Diving into Dublin

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December, 2004

Pack something green to wear and bring a strong liver, I’m diving into three days in Dublin. The notorious cultural and Guinness fueled capital is definitely all its cracked up to be, and while consistently ranking as one of Europe’s most expensive cities, any money spent in Dublin is time and money very well spent.

Starting out my Dublin adventure by strolling the cobbled streets of the energetic city center, the crisp winter chill in the air stuck with me  all graftonthroughout the “usual” tourist sites on my walking tour. While choosing to visit during the winter helped to thin the crowds, the constant reminder of the time of the year blew in on each stiff breeze. Ducking into a a fortress that dates back to a time when Vikings and nobles waged epic battles , I escaped the winter chill by touring through the enormous Dublin Castle, a hulking bastion of downtown Dublin. Officially constructed in 1204, the Castle has a history as long and storied as the very island it stands on. Unlike many European castles that are somewhat rural and removed, Dublin Castle maintains its stoic stance in the heart of modern day Dublin.

Another historical centerpiece of downtown Dublin is  Trinity College, located smack in the center of the district known as the College Green. Dating back over 400 years, Trinity is one of Ireland’s finest universities, and is a massive tourist attraction due to its ornate architecture and central location  in this bustling student district. Somehow maintaining a campus-like feel in the center of an urban district, Trinity is set on somewhat of an “urban bridgeisland”, in that there are only a few public entrances and all of the buildings and courtyards face in towards each other.  With thousands of students and a constant swarm of visitors, there is always something happening down by the College Green.

Speaking of green’s, needing to get out of the city center for a little while I was able to stroll through the exceptionally well-manicured and expansive St. Stephen’s Green, a relaxed central park set at the bottom of the always-happenning Grafton Street.  The green is a good place to kick back and relax after shopping and watchng the Grafton Street buskers, who provide ample entertainment on the mostly pedestrianized mall. Don’t forget to swing by St. Patricks’ Cathedral as well, home to Ireland’s most popular cvcvnamesake, and a saint who touches off weeklong celebrations the world over. Though the Cathedral is impressive and boasts a simple lawn for lounging, it is a far cry from the energy the name usually conjures.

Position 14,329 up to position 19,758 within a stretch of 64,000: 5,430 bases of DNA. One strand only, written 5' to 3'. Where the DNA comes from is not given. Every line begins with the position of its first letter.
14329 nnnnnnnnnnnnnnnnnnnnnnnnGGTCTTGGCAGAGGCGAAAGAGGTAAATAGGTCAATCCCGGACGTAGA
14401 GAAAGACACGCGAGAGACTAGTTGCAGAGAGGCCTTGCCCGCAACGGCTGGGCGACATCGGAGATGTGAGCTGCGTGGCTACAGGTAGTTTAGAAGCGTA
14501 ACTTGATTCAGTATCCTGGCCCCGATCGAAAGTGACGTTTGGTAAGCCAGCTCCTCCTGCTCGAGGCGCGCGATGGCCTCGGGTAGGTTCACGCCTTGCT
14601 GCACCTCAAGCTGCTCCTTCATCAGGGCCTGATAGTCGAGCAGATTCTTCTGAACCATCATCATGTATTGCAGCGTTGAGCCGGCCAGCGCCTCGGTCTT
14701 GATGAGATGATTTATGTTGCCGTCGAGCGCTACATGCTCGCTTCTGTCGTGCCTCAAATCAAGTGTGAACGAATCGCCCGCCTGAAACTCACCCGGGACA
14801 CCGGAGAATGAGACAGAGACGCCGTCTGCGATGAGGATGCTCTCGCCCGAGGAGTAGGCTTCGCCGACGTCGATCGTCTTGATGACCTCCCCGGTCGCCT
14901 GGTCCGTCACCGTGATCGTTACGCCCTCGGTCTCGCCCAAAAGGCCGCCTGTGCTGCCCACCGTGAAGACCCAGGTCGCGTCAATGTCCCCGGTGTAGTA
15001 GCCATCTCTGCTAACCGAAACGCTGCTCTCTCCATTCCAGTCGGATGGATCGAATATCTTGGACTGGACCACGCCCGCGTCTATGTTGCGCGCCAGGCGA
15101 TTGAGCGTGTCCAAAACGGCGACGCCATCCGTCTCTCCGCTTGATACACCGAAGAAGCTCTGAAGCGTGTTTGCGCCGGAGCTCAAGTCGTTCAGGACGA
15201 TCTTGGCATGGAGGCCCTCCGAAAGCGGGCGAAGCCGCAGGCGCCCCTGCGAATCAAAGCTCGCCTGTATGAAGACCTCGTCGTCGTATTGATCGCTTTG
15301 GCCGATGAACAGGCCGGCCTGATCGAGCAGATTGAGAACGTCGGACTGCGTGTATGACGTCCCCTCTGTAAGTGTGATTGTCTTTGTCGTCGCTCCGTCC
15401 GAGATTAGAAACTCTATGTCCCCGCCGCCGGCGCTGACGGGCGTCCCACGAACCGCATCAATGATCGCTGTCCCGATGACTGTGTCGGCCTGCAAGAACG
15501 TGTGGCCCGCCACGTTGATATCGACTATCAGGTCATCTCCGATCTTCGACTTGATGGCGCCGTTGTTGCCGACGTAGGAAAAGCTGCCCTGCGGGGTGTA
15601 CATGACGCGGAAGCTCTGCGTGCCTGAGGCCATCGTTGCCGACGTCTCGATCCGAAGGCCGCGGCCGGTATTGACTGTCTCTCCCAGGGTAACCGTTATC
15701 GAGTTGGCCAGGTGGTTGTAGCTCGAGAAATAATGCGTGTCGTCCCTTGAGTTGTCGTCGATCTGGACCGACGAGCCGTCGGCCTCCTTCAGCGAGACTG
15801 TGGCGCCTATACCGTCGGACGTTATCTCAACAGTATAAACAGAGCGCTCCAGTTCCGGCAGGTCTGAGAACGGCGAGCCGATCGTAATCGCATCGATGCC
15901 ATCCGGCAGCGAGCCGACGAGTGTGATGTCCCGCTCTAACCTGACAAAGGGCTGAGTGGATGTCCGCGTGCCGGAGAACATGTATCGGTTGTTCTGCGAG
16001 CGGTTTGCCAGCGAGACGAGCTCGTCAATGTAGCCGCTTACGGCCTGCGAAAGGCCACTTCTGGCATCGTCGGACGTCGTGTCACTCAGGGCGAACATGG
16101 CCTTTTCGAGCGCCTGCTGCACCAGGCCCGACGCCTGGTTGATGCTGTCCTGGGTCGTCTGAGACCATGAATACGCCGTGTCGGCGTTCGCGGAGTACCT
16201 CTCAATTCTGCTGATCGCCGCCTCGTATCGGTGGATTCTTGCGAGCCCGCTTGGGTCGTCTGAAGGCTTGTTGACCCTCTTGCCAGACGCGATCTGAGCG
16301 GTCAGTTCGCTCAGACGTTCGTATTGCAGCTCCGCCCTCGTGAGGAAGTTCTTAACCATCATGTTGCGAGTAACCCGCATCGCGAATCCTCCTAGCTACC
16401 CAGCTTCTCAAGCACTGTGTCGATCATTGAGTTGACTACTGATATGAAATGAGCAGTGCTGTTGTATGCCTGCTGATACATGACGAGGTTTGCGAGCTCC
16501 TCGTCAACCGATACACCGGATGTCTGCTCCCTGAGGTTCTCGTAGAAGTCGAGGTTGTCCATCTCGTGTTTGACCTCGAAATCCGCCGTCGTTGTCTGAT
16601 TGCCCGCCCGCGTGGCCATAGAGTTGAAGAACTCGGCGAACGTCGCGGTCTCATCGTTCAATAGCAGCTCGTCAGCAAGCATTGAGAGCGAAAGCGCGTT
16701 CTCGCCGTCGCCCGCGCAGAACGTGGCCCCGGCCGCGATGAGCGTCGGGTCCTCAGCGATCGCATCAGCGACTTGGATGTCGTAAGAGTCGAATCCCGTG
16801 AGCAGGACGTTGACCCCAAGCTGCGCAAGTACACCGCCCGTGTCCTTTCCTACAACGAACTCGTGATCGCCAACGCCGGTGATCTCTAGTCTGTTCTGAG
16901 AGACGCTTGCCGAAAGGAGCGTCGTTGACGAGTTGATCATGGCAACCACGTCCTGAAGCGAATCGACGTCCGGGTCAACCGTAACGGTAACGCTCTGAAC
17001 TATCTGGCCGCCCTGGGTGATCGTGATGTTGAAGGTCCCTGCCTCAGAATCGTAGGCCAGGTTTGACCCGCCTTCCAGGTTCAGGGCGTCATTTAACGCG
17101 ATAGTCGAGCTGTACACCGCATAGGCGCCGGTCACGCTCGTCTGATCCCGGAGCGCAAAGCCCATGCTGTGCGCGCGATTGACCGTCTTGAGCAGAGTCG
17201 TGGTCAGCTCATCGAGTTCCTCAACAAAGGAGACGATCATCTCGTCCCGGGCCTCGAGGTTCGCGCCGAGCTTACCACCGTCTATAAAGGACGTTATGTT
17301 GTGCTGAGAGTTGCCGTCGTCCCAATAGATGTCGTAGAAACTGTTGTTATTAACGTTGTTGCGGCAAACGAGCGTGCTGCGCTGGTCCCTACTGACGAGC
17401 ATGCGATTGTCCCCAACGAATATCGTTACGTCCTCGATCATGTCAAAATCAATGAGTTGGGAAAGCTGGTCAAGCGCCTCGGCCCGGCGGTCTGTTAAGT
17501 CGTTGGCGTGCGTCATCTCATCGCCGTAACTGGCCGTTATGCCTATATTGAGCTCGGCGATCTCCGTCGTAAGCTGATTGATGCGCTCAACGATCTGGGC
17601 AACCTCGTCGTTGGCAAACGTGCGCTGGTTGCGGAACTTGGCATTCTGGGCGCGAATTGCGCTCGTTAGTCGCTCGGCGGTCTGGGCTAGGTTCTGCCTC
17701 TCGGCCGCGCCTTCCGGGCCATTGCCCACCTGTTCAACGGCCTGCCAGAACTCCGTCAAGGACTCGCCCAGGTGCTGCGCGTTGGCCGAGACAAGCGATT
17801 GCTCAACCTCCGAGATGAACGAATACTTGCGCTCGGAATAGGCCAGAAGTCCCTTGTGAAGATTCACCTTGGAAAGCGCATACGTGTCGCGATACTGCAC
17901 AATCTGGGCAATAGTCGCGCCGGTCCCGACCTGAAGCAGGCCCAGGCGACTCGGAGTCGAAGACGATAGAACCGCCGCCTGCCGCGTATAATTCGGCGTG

Enough of the history and sights though. We’re in Dublin, so where is all the Guinness? The first place to check is at Arthur Guinness’ Storehouse, which nowadays is much more of a tourist attraction than a blue-collar brewery. Located a 20 minute walk from town, entry into the compound will cost you around 15 Euros, though the price of admission will get you a couple of Guinness drafts. While the multimedia features and the ghosts of Arthur Guinness are entertaining and all, the most impressive part of this experience is definitely enjoying a tall glass of the brew while overlooking the whole of Dublin from the Gravity Bar, located on the very top floor. While an impressive compound, the most intriguing and fascinating thing abut the entire area is the way in which Arthur Guinness boldly signed a 9000 year lease on the property n 1759, effectively guaranteeing the success of his brew for millenia to come. Thus far, the beer prophet has proven to be overwhelmingly correct.

Just because this little brewery at St. James Gate is where the black pints come from, however, certainly doesn’t mean it’s the only place in the city where you can find a tall cold one. While Dublin has no shortage of pubs and bars, the most notorious collection are found downtown in the Temple Bar section of town. Regarded as the cultural center of Dublin, the Temple BarGuinness area still boasts narrow streets and many museums and cultural centers to keep the curious visitor browsing and engaged. By night, however, the district morphs into a pulsing hive of loud music, good drink, and many a good time. Get all of your Dublin sightseeing in during the daylight hours, because once the sun sets below the damp horizon (as it does quite early in the winter months), all productivity and sobriety comes to a momentous and sudden halt. It’s all a past of the Dublin experience, one of my favorite European capitals, and home to some of the most fun-loving individuals I have encountered on the face of the planet.

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